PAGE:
Pa. legislators call for free college through PA Promise

State Sen. Vincent Hughes (D-Philadelphia-Montgomery) and state Reps. Jordan Harris (D-Philadelphia) and James Roebuck (D-Philadelphia) led the push for free college educations for those in commonwealth through the the Pennsylvania Promise initiative.

Hughes sponsored Senate Bill 111 and Harris and Roebuck sponsored a companion bill in the House, House Bill 244, which provides “last dollar” funding of tuition and fees after accounting for all other federal, state and institutional grants awarded to a students.

Under the proposal, students with a household income of $110,000 or less would be eligible for: up to four years or an associate degree at a community college; up to four years at a state-owned or state-related university; any combination of community college, state-owned or state-related university, not to exceed 4 years of eligibility; and room and board would be covered for students with family incomes equal to or less than $48,000.

“This is not an option, it is a requirement,” Harris said in a statement. “It is a requirement that we step up as a commonwealth and make sure our young people are able to succeed and go on to be the next doctors and lawyers who will help future generations of Pennsylvanians.”

Added Hughes, “At this movement continues to grow, we are hearing from more and more folks who are struggling because of student debt or from those who have had to defer opportunities because they can’t afford to go to college. We shouldn’t be turning away capable minds because of finances, nor should we turn a blind eye to the fact that we have a large number of homeless and starving students on campuses across the commonwealth.”

Universal Audrenried student wins award from Widener Univ.

Universal Audenried Charter High School junior Schneider Bouillon received the High School leadership award from Widener University. He was selected from a pool of scholars across the state.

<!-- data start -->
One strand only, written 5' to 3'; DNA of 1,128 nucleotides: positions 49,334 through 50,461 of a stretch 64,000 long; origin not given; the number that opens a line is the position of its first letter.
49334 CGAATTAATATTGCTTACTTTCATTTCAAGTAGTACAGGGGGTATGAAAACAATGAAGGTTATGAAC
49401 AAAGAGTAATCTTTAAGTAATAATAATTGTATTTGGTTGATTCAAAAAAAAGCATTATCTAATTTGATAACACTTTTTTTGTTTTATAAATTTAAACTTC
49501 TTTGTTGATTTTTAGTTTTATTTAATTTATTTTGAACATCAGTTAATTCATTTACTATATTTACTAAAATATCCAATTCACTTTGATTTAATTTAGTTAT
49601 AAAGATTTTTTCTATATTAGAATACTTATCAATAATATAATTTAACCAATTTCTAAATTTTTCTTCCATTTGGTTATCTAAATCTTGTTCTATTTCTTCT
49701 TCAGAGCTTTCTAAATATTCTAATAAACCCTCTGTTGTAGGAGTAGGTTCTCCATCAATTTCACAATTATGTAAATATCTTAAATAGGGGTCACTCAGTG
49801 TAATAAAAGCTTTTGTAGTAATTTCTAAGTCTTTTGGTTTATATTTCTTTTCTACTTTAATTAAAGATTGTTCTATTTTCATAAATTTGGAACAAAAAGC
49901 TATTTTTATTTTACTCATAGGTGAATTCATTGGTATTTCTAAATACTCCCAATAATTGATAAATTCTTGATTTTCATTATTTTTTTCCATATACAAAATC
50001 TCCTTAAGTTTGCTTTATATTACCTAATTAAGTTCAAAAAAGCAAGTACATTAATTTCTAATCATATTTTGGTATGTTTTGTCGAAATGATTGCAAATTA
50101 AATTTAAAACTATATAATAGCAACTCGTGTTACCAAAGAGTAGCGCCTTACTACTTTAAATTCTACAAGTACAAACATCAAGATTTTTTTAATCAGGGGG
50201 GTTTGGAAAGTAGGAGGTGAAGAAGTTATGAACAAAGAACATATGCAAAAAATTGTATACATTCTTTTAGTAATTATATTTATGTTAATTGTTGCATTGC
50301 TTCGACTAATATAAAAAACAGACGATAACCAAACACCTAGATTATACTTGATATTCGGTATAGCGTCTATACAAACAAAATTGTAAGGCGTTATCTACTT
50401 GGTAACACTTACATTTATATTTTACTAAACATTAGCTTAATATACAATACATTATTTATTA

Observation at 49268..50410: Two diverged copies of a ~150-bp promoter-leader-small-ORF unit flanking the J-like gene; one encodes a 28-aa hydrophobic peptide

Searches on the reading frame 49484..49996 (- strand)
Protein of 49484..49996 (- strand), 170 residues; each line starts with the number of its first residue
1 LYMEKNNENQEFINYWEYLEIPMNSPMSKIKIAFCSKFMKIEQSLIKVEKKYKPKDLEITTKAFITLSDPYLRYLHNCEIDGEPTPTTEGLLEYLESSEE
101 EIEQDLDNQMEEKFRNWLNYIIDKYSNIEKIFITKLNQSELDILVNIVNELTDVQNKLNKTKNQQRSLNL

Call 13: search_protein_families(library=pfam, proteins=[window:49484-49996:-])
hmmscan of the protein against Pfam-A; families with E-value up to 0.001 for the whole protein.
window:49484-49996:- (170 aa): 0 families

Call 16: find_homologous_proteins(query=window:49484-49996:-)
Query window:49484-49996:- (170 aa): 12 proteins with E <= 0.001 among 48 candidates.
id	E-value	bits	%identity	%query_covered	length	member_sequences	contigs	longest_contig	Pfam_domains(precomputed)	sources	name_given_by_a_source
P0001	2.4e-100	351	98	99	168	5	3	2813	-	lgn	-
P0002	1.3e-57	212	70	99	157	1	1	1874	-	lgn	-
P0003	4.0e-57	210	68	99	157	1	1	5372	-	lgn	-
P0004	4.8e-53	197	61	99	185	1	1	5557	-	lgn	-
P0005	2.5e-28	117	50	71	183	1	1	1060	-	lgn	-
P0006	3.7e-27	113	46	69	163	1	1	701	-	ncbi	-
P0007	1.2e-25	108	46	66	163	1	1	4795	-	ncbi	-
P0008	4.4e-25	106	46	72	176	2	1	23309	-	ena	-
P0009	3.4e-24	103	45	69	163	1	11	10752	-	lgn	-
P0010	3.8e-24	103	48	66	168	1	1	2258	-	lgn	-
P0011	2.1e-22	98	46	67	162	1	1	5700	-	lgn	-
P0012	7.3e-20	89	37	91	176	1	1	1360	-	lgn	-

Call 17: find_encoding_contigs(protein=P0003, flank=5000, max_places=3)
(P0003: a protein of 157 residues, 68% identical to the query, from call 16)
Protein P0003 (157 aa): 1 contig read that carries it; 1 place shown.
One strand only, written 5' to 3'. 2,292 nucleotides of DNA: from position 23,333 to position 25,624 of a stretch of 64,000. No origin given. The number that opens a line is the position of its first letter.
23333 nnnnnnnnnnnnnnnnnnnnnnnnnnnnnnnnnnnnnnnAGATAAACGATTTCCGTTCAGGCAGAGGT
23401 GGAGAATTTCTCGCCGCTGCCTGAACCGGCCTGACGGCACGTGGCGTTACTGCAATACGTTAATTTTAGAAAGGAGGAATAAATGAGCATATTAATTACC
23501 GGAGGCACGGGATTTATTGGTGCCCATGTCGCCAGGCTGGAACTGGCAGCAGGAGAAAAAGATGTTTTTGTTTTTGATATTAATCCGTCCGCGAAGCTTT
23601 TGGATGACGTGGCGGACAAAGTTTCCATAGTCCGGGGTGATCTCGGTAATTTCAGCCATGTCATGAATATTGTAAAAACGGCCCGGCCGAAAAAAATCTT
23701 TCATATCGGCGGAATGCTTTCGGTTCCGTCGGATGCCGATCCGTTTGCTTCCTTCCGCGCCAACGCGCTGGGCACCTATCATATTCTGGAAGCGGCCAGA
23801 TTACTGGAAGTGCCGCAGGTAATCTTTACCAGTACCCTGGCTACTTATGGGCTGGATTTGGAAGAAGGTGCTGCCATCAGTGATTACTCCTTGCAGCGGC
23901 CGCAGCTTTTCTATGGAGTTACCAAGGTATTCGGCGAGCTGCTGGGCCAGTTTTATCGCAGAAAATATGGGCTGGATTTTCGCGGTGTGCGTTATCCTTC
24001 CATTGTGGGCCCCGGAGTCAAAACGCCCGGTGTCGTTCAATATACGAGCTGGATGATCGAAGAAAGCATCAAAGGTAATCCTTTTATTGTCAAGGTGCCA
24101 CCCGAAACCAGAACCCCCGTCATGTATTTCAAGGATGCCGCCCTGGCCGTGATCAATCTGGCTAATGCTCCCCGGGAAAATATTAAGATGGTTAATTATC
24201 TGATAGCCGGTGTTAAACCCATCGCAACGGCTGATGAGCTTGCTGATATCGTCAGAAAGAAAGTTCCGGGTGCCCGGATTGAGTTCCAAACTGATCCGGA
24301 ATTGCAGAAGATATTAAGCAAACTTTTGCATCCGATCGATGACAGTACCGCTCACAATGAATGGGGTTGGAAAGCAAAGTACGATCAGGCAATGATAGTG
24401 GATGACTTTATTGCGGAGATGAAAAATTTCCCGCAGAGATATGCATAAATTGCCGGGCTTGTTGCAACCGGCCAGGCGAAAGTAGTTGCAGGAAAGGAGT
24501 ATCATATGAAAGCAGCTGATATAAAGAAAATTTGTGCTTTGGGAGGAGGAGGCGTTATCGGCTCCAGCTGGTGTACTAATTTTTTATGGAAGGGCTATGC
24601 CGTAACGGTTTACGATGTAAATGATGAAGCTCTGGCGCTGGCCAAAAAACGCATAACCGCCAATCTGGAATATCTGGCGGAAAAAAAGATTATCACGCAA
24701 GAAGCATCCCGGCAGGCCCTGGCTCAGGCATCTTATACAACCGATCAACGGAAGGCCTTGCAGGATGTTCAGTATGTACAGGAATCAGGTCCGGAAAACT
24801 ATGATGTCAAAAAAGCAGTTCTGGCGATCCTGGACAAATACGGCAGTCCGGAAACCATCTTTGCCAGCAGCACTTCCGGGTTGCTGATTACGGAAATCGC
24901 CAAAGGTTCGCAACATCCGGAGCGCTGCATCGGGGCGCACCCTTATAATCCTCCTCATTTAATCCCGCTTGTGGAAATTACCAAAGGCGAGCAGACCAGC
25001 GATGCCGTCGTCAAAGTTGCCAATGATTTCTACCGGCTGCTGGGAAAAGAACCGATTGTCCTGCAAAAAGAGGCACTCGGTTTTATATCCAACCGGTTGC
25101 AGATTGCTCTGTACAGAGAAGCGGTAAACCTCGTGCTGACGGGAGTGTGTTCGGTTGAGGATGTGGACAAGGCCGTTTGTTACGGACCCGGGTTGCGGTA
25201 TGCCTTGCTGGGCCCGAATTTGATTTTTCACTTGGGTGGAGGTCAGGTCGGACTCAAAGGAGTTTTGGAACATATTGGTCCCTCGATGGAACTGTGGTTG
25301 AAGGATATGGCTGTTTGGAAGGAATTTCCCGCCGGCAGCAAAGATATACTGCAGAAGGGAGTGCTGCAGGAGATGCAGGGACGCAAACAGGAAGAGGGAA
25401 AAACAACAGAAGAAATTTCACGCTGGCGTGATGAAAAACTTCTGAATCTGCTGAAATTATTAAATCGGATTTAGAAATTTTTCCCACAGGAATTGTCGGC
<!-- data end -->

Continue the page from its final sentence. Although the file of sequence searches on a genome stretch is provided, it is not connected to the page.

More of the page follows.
If he decides to attend Widener University, he will receive a partial scholarship and be enrolled in the Oskin leadership Institute.

Partnership launches new GreatPhillySchools site

The Philadelphia School Partnership launched the redesign of its website, which the organization says will help families find schools and ratings for public, district, public charter, parochial and private schools across the city.

New features include search filters (school ratings, type, grade level and location), compare features (comparing two or three schools using differenet factors), open seat finder (look for schools still enrolling children), and easy to understand data (detail on data that underlies the 1-10 ratings and display comparisons to state averages in categories).

“Based on the feedback from families through surveys, focus groups and advisory panels, GreatPhillySchools tries to give families the information they need in a way that is most accessible and user-friendly for them,” said GreatPhillySchools Director Salma Khan in a statement. “Families said they wanted more ways to find and compare schools based on specific criteria, so we built the new GPS website with more search filters than ever before.”

UnitedHealthcare donates $75K to children’s scholarship

The Children’s Scholarship Fund of Philadelphia was awarded with a donation of $75,000 from UnitedHealthcare. The award will provide about 38 students with scholarships for the upcoming year.

CSFP partners with more than 170 diverse elementary and middle schools in the Philadelphia region to ensure that scholarship recipients can access schools that meet their needs.

“We know that good health depends on more than just quality health care,” said Dan Tropeano, CEO of UnitedHealthcare of Pennsylvania in a statement. “UnitedHealthcare is grateful for the opportunity to support the Children’s Scholarship Fund Philadelphia to provide students with an education that will have a positive impact on their health now into adult.”

— Compiled by Ryanne Persinger

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